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Supply Shocks and the Persistence of Inflation

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  • Martin Sommer

    (International Monetary Fund)

Abstract

This paper examines the long-run effects of supply shocks (such as oil shocks) on inflation in the United States. The persistence of supply shocks in U.S. inflation fell considerably during the period of Volcker’s disinflation (1979-1982). My empirical results suggest that the difference between the pre-Volcker and post-Volcker periods is attributable to the change in the behavior of inflation expectations - agents expected shocks to persist in the pre-Volcker period, but not in the post-Volcker period. I construct a simple model of how different monetary policies lead to different persistence equilibria.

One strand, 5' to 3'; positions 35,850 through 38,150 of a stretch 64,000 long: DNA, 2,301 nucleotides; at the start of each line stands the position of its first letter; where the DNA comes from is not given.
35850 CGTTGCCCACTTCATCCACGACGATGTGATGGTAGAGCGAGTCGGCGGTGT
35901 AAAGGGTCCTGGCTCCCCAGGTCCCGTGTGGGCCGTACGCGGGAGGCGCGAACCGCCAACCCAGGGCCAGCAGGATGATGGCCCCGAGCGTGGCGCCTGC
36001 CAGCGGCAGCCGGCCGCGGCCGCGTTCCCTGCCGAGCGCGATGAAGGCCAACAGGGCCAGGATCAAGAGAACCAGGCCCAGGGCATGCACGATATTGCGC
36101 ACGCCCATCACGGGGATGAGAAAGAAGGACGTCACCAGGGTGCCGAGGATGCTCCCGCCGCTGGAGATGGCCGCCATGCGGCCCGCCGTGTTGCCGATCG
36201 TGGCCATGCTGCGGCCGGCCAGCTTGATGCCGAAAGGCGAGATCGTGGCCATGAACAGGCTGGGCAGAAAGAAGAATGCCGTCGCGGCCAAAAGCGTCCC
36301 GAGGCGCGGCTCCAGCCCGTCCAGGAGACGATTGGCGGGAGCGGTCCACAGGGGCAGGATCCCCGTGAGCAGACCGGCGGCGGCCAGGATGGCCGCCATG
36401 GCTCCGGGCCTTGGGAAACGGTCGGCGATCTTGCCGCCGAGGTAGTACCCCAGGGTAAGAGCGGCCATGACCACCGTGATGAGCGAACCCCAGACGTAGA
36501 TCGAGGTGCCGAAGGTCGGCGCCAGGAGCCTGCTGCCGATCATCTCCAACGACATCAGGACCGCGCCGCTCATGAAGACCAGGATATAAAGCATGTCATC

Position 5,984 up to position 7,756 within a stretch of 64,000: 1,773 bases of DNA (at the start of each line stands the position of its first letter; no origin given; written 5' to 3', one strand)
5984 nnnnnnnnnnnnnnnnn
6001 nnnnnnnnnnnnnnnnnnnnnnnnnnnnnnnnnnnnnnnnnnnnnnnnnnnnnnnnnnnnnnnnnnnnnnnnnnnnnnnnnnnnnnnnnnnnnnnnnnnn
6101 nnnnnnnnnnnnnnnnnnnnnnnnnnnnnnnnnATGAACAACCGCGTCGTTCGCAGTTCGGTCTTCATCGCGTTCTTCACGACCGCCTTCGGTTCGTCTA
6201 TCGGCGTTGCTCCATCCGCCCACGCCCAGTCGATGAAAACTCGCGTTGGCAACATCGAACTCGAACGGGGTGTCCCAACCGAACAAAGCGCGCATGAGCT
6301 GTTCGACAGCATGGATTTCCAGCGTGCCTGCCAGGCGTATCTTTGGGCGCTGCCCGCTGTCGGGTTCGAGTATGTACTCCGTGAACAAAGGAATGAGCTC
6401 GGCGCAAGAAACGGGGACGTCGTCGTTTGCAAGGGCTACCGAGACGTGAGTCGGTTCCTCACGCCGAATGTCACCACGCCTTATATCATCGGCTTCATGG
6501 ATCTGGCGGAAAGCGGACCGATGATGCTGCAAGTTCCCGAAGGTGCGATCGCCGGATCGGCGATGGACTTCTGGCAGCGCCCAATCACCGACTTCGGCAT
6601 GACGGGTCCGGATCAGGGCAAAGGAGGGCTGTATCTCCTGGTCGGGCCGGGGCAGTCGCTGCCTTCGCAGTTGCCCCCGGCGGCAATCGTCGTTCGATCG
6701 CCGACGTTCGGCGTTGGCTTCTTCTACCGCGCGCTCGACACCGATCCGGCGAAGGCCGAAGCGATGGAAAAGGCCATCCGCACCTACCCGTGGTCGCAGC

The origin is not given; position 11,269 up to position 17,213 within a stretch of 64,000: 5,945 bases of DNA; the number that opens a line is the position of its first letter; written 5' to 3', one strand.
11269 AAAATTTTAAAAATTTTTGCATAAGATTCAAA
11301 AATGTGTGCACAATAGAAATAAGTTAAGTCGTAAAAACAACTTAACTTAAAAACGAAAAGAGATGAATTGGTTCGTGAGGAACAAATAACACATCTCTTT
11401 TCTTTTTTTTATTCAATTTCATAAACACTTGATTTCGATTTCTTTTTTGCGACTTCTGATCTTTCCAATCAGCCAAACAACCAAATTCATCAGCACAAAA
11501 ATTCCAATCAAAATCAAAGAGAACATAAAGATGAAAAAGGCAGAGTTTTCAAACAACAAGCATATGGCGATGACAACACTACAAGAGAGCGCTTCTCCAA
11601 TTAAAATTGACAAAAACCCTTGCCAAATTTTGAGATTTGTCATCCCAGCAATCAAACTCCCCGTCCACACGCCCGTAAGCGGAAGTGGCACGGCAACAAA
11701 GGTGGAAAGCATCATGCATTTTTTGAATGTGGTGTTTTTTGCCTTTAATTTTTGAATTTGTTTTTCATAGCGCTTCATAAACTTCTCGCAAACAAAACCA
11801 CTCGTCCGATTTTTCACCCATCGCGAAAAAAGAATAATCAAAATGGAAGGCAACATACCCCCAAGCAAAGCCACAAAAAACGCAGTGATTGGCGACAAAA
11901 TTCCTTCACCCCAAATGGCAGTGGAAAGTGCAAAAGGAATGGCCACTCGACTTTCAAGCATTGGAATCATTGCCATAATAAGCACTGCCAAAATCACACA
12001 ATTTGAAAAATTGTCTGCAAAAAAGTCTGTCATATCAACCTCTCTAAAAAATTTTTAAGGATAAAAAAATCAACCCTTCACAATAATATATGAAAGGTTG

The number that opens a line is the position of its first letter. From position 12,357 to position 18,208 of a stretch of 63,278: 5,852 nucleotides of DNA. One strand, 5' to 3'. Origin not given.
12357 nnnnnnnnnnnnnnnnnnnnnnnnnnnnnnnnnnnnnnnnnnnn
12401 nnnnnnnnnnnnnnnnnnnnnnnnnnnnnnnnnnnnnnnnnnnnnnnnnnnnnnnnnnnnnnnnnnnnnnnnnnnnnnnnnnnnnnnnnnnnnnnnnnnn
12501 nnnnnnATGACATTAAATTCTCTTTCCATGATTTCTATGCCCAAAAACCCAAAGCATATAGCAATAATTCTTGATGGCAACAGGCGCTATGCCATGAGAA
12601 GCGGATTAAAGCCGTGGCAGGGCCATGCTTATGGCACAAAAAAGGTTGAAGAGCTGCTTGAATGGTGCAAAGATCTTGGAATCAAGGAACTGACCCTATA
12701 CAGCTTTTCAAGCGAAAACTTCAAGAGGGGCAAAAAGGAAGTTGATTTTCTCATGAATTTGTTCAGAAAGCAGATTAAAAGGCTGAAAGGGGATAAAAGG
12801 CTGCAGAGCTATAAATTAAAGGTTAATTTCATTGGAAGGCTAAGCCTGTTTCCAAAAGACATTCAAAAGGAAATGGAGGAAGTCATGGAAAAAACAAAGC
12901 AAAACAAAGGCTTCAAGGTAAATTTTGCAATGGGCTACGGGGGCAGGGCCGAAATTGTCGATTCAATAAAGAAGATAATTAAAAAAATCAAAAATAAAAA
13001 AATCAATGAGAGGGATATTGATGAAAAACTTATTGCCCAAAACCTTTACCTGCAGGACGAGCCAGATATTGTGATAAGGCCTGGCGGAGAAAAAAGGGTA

Suggested Citation

  • Martin Sommer, 2004. "Supply Shocks and the Persistence of Inflation," Macroeconomics 0408005, University Library of Munich, Germany.
  • Handle: RePEc:wpa:wuwpma:0408005
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    References listed on IDEAS

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    Cited by:

    1. Laurence Ball & Sandeep Mazumder, 2011. "Inflation Dynamics and the Great Recession," Brookings Papers on Economic Activity, Economic Studies Program, The Brookings Institution, vol. 42(1 (Spring), pages 337-405.

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    More about this item

    Keywords

    Inflation; supply shocks; inflation expectations; persistence; Great Inflation;
    All these keywords.

    JEL classification:

    • E31 - Macroeconomics and Monetary Economics - - Prices, Business Fluctuations, and Cycles - - - Price Level; Inflation; Deflation
    • E52 - Macroeconomics and Monetary Economics - - Monetary Policy, Central Banking, and the Supply of Money and Credit - - - Monetary Policy
    • E58 - Macroeconomics and Monetary Economics - - Monetary Policy, Central Banking, and the Supply of Money and Credit - - - Central Banks and Their Policies
    • E65 - Macroeconomics and Monetary Economics - - Macroeconomic Policy, Macroeconomic Aspects of Public Finance, and General Outlook - - - Studies of Particular Policy Episodes

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